Canola’s price premium over competing soyabeans could grow even further due to dry weather in both Australia and Canada, according to the Commonwealth Bank of Australia (CWBA).
According to Tobin Gorey, director of agri strategy at CWBA, canola futures at the Winnipeg Commodity Exchange (WCE) closed at C$506.7 (US$402.6)/tonne on 18 August for November delivery, signifying a premium of US$58/tonne over corresponding soyabean contract at the Chicago Mercantile Exchange (CME), reported Agrimoney.com on 21 August.
The closing premium marked a US$22 increase from the US$36 premium at which canola stood in July and its lead could still grow if the dry conditions in the top two canola exporting countries – Australia and Canada – continued, based on the news outlet’s calculations.
“The November spread had traded into the US$70 area per tonne in August in the past so we are not outside historical experience – yet. Canadian and Australian weather might easily take a path that sets a new high for the spread,” Gorey told Agrimoney.com.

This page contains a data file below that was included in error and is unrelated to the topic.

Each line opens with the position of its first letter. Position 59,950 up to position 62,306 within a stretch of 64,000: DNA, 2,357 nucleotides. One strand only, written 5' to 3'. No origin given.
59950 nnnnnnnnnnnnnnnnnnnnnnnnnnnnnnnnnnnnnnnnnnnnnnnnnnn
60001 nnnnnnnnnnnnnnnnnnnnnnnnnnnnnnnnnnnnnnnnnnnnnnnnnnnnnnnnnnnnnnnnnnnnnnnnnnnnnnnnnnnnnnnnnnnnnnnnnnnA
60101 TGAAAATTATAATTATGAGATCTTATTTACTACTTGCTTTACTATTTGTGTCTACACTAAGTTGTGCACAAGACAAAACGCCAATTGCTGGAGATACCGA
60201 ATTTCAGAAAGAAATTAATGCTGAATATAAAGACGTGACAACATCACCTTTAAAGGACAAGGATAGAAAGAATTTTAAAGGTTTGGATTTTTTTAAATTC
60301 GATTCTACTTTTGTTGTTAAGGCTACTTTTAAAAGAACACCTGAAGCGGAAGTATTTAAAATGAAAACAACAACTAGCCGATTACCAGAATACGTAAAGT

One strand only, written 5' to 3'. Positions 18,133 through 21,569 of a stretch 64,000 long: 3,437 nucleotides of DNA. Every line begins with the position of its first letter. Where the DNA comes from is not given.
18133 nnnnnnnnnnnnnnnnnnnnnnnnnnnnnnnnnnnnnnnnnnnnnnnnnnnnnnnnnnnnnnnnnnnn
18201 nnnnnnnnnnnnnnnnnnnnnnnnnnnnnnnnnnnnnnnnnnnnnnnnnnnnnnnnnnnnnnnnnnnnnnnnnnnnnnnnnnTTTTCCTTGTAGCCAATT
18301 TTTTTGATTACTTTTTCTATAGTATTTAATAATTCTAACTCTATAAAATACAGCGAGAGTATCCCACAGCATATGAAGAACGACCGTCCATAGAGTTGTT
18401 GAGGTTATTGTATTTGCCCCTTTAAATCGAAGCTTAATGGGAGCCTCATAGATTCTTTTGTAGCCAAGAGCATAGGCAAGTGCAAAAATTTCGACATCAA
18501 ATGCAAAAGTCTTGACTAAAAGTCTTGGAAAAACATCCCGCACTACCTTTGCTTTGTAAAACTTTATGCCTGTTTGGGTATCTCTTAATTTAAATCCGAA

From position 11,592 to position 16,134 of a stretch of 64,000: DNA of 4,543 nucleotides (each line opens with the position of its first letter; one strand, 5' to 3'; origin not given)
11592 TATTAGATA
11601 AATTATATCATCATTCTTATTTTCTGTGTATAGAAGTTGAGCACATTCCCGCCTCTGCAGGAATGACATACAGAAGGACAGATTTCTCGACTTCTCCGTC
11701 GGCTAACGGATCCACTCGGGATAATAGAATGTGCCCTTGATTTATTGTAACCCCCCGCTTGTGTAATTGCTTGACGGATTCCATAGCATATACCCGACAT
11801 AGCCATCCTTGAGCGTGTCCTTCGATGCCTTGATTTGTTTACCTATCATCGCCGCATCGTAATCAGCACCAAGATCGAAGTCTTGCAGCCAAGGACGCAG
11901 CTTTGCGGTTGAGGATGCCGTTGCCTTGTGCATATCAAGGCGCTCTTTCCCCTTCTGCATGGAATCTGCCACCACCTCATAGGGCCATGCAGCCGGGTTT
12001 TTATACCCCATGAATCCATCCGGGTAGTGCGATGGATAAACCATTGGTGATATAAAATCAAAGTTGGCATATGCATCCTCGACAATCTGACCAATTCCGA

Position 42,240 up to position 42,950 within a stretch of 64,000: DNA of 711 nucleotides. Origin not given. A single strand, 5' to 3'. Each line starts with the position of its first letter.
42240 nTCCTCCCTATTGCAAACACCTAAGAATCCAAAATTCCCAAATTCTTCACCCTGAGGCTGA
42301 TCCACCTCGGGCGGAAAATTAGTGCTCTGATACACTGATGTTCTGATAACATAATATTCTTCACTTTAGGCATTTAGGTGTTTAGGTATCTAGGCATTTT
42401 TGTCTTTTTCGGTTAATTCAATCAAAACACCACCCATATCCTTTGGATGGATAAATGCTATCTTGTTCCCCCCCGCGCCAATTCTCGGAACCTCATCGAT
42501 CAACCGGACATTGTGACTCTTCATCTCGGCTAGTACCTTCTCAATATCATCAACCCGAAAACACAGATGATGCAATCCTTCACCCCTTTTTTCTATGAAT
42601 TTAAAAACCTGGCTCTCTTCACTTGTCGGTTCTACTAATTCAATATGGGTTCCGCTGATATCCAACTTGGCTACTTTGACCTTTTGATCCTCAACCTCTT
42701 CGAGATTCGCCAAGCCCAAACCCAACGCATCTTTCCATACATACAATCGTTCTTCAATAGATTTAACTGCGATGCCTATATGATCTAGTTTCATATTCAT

He said farmers the New South Wales and Queensland regions Australia had some hope for rain at the end of August, but the “event is too fuzzy and too far away to move it from ‘possible’ to ‘probable’”.
Projections for the Australian canola crop were also coming down, ranging from the estimated high of 3.20M tonnes by the US Department of Agriculture (USDA) to the low of 3.12M tonnes by the Australian Oilseeds Federation, averaging an approximately 23% decrease from last year and 16% from the five-year average.
In Canada, Gorey said the lack of rain was making prairie crops suffer and the problem was spreading east- and northwards from the dry centre in southwest Canada.
In mid-August, 56.6% of the province of Alberta’s canola crop was rated to be in a ‘good’ or ‘excellent’ condition, significantly down when compared to the 82.5% figure year-on-year.
Estimates from Statistic Canada showed the country’s canola crop to reach 18.6M tonnes, only slightly above 18.42M tonnes last year despite a record sowing.
Canada’s agriculture ministry put its estimates at a more optimistic 19M tonnes, while the USDA expected an even larger 20.5M tonne crop.
However, other agencies – including Oil World and business analyst Lanworth – projected the crop to remain much lower at around 18-18.4M tonnes.